News Archives Sept. 25, 2012

Campus News for September 25, 2012

The Sul Ross State University Theatre Program announced its first two productions of the season: “Rough Crossing” by Tom Stoppard, and “Xanadu,” book by Douglas Carter Beane with music and lyrics by Jeff Lynne and John Farrar.
“Rough Crossing,” directed by Gregory M. Schwab, will runOct. 12-14 and 19-21 in the Studio Theatre, Francois Fine Arts Building. The play chronicles a voyage from Italy to New York where a playwriting duo is preparing a new musical for opening. Add in love triangles, misunderstandings, and musical numbers to create a witty and hilarious comedy.
“Xanadu,” directed by Dona W. Roman with musical direction by Donald Callen Freed and Lana Potts, runs Nov. 9-11 and 16-18, also in the Studio Theatre. The Broadway musical is a fun-filled family musical spoofing the 1980 film of the same name starring Olivia Newton-John. The cast is hard at work learning musical numbers, dances, and the correct pronunciation of Greek names.
Show times for both productions are 8:15 p.m. Fridays and Saturdays, and 2 p.m. on Sundays.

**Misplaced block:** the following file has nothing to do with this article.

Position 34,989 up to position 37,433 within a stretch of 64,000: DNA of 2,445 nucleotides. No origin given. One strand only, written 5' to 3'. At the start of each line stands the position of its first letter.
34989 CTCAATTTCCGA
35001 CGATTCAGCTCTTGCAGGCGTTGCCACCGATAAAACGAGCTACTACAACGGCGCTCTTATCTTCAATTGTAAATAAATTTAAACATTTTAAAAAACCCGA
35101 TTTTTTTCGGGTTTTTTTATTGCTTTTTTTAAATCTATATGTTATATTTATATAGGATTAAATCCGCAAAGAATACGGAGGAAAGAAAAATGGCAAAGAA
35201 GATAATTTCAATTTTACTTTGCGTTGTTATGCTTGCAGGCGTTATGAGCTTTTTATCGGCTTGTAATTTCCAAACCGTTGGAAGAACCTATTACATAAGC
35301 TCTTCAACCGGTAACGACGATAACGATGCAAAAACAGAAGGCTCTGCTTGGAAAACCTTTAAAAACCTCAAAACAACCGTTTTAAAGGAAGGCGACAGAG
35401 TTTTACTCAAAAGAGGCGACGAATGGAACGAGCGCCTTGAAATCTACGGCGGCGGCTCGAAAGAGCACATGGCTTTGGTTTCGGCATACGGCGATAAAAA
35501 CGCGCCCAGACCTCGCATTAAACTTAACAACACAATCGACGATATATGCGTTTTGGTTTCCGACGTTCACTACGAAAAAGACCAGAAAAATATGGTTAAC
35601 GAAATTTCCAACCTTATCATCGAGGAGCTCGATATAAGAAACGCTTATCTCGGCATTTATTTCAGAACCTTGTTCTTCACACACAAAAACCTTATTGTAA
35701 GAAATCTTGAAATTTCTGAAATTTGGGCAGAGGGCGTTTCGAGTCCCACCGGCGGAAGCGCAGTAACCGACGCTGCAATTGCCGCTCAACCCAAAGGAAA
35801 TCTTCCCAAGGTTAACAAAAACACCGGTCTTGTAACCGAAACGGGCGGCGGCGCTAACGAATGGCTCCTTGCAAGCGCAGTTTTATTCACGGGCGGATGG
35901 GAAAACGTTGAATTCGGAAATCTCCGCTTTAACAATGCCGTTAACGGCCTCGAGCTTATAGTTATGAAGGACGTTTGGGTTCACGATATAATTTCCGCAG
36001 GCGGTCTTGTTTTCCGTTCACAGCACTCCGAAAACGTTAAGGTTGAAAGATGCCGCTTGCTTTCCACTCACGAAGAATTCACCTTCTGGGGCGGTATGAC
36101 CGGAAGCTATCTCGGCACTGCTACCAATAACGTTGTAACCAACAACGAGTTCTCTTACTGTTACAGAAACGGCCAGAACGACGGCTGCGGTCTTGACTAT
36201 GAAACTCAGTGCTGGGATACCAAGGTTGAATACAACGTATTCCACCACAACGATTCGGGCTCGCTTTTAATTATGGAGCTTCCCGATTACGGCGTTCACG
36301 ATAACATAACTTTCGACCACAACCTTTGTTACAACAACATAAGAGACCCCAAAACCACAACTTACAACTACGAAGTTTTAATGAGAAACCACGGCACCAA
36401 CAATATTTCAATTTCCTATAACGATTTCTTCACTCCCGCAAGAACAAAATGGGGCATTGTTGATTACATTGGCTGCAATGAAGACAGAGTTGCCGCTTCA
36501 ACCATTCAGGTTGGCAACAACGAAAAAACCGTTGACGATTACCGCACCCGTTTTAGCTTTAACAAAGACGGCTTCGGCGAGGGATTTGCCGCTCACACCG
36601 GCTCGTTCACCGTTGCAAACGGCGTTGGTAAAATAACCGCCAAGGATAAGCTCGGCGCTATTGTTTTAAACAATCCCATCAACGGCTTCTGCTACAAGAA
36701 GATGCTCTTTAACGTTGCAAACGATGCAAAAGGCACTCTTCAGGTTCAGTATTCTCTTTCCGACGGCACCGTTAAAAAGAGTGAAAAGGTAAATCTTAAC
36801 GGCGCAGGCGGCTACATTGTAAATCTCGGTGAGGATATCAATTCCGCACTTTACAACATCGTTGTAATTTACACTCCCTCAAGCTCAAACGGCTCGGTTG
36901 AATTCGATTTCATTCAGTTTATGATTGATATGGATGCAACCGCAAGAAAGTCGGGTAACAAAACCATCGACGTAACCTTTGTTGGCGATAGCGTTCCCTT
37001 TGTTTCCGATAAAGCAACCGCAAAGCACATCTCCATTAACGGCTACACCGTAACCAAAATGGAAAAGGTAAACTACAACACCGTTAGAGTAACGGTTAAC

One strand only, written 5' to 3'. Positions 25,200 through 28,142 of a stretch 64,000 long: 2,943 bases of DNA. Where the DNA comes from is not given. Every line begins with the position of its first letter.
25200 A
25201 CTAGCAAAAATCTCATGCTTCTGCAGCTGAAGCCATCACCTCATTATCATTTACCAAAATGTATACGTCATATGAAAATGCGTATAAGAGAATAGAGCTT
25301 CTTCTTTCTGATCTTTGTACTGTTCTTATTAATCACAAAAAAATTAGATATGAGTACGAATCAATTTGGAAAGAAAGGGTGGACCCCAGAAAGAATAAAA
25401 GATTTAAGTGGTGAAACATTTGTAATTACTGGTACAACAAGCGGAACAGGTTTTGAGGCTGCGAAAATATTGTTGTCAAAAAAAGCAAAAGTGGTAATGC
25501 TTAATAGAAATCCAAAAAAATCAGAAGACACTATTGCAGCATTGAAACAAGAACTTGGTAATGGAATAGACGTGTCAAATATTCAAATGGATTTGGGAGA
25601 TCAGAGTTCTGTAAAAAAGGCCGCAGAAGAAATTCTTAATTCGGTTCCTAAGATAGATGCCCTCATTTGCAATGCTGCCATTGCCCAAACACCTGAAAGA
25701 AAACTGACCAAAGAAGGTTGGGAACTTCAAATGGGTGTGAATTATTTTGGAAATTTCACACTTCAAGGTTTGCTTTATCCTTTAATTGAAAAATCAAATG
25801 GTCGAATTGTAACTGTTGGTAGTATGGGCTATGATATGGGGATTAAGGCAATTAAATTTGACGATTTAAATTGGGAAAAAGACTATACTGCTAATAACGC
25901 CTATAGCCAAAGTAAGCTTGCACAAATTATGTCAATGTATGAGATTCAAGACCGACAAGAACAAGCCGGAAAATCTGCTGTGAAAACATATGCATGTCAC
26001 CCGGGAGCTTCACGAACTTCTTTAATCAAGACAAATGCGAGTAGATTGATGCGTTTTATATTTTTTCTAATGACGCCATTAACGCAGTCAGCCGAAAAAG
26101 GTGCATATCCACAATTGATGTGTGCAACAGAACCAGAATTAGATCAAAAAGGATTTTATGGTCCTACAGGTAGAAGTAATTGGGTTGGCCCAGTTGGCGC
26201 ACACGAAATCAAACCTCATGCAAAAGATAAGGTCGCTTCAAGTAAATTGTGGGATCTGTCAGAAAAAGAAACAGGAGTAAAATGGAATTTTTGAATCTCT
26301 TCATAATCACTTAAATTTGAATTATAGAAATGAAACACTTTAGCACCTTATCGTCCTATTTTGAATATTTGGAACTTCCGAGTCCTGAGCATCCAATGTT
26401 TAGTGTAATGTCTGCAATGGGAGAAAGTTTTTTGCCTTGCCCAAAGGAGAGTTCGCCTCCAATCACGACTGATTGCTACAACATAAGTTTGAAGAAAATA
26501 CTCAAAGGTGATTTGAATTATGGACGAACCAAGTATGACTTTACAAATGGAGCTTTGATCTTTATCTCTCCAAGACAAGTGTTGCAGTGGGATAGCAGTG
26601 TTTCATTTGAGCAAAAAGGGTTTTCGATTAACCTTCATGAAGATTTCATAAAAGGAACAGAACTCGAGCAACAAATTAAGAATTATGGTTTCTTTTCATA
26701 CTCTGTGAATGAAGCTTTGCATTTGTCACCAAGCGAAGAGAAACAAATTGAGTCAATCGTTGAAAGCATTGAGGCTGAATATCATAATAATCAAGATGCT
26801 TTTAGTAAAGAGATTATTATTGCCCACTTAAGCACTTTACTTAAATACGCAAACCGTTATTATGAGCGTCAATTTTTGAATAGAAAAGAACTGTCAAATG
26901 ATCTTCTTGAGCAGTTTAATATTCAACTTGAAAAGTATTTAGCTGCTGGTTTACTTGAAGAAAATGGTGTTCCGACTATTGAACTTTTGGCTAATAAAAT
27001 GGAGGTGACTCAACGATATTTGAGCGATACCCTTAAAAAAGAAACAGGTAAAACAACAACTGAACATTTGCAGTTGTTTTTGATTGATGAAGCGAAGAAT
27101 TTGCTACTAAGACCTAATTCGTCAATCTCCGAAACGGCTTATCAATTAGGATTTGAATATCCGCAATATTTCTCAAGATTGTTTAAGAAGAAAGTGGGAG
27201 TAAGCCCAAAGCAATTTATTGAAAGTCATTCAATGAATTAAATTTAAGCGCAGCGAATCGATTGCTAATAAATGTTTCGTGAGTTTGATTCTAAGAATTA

For more information or advanced ticket sales please visit, or contact the Fine Arts Department at Sul Ross State University at (888)-722-SRSU or 432-837-8218.
Dr. Lorie Rubenser, Sul Ross State University professor of Criminal Justice, will preside over the annual meeting of the Southwestern Association of Criminal Justice (SWACJ), scheduled Oct. 4-6 in Houston.
The meeting will include paper presentations, poster sessions and student activities, consisting of paper presentations, Crime Scene Interpretation (CSI) competition and a quiz bowl.
Rubenser was elected SWACJ president in 2011, after serving two years as secretary, and one year each as second and first vice president, respectively. She will serve as immediate past president in 2012-2013. The SWACJ is a regional organization consisting of numerous criminal justice/criminologist educators, practitioners and researchers from Arizona, Arkansas, Colorado, New Mexico, Oklahoma and Texas.
For more information, contact Rubenser, (432) 837-8166 or
Fall semester enrollment declined at Sul Ross State University, with 1,834 students enrolled after the 12th class day. A total of 1,985 students were enrolled at the Alpine Campus last year.
Semester credit hours dropped from 22,175 in 2011 to 19,606.
A total of 937 students were enrolled at Rio Grande College. RGC semester credit hours totaled 7,246.
Collegiate rodeo returns to its birthplace as Sul Ross State University hosts the 67th National Intercollegiate Rodeo Association event Thursday-Saturday, Sept. 27-29.
Competition begins nightly at 7 p.m. in the San Antonio Livestock Exposition (S.A.L.E.) Arena at the Turner Range Animal Science Center. General Admission is $6. Children under 12 and Sul Ross faculty, staff, and students with ID will be admitted free of charge. Slacks will be held Friday and Saturday, Sept. 28-29, beginning at 9 a.m. each day. There is no charge for the slack.